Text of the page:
A code that tells your body’s cells what they should do each day.
It looks like twisted ladders, or tiny, twirling noodles.
It makes us into people, instead of into poodles.

Why can’t humans breathe underwater? Why are some people tall and others short? Why do we resemble our parents and grandparents? This book explores all this and more in flowing, rhyming text, explaining cells, DNA, and genetics in a way that is simple and easy for children to understand. Colorful and brilliantly illustrated, The Secret Code Inside You illustrates that while DNA may be the blueprint for how a person looks, what you choose to do with your body is entirely up to you!”

Chapter Books

Mindy Kim and the Big Pizza Challenge by Lyla Lee, Illustrated by Dung Ho

“Fresh off the Boat meets Junie B. Jones in this adorable chapter book series following Mindy Kim, a young Asian American girl—in this sixth novel, Mindy enters a delicious pizza competition!

Mindy Kim loves food—from her beloved Korean staples to pizza! When a local pizza place advertises a trivia competition, Mindy can’t believe that the big prize is unlimited pizza for a whole year!

Mindy is confident she and her dad can take the top spot. But Dad is worried he might not understand all the cultural references. And he wants Mindy to know that the most important thing is to always try your best, even if you don’t win. Can Mindy and her Dad have fun together, win or lose?”

Middle Grade

A Soft Place To Land by Janae Marks

“Joy Taylor has always believed home is the house she lived in her entire life. But then her dad lost his job, and suddenly, home becomes a tiny apartment with thin walls, shared bedrooms, and a place for tense arguments between Mom and Dad. Hardest of all, Joy doesn’t have her music to escape through anymore. Without enough funds, her dreams of becoming a great pianist—and one day, a film score composer—have been put on hold.

A friendly new neighbor her age lets Joy in on the complex’s best-kept secret: the Hideout, a cozy refuge that only the kids know about. And it’s in this little hideaway that Joy starts exchanging secret messages with another kid in the building who also seems to be struggling, until—abruptly, they stop writing back. What if they’re in trouble?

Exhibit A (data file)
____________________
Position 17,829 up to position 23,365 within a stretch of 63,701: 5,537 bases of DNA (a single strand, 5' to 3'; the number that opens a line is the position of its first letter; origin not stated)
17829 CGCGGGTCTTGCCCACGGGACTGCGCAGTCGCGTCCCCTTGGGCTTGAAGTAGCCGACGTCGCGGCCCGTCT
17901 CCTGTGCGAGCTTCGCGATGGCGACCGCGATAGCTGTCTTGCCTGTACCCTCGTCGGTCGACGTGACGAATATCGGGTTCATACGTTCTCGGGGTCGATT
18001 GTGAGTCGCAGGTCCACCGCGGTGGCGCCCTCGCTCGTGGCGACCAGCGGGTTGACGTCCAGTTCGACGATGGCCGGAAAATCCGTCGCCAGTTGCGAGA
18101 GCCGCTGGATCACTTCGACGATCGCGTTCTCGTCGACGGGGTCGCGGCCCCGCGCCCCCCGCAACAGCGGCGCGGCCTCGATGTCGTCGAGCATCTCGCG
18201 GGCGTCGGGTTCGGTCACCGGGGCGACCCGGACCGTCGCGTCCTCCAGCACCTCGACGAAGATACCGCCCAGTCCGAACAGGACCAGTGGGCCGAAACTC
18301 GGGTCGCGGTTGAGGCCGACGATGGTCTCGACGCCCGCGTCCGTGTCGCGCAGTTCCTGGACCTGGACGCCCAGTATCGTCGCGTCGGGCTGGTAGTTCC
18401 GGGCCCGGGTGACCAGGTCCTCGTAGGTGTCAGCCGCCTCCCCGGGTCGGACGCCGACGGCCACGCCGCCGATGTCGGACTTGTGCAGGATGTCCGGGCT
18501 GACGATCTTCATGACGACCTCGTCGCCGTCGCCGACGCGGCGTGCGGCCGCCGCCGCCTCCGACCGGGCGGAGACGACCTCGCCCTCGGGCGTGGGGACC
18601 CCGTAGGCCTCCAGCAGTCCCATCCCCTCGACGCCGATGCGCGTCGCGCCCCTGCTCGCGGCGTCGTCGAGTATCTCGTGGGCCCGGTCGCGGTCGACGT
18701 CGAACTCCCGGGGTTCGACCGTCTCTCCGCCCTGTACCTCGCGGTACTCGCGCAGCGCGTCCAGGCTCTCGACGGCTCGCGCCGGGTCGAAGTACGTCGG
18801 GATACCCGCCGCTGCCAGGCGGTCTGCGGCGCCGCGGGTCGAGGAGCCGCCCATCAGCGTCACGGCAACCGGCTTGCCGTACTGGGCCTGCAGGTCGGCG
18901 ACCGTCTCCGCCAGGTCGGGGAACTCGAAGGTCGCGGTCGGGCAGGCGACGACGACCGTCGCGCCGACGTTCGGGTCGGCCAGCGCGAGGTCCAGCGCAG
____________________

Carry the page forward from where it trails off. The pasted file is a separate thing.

Joy is determined to find out who this mystery writer is, fast, but between trying to raise funds for her music lessons, keeping on a brave face for her little sister, and worrying about her parents’ marriage, Joy isn’t sure how to keep her own head above water.”

Paradise on Fire by Jewell Parker Rhodes

From award-winning and bestselling author Jewell Parker Rhodes comes a powerful coming-of-age survival tale exploring issues of race, class, and climate change
 
Addy is haunted by the tragic fire that killed her parents, leaving her to be raised by her grandmother. Now, years later, Addy’s grandmother has enrolled her in a summer wilderness program. There, Addy joins five other Black city kids—each with their own troubles—to spend a summer out west.
 
Deep in the forest the kids learn new (and to them) strange skills: camping, hiking, rock climbing, and how to start and safely put out campfires. Most important, they learn to depend upon each other for companionship and survival. 
But then comes a devastating forest fire…
 
Addy is face-to-face with her destiny and haunting past. Developing her courage and resiliency against the raging fire, it’s up to Addy to lead her friends to safety. Not all are saved. But remembering her origins and grandmother’s teachings, she’s able to use street smarts, wilderness skills, and her spiritual intuition to survive.”

That’s all I have for today. I hope you all enjoyed reading about these new releases, and hopefully you found one or two to add to your young reader’s shelves!

Did I miss any releases you’re excited for? Be sure to share in the comments below!

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Author Spotlight: Mollie Elkman

On Today’s Author Spotlight we are chatting with Mollie Elkman about her debut, The House That She Built – an empowering picture book that educates young readers about the people and skills that go into building a home.

Mollie, thank you so much for making this interview possible! I am thrilled to chat with you about The House That She Built, but before we dive in, would you like to introduce yourself?

Hi! I’m Mollie Elkman. Mom to Zachary (10) and Zoey (4). I own group two, a marketing company for home builders.

The House That She Built is your first picture book. What inspired you to write the book?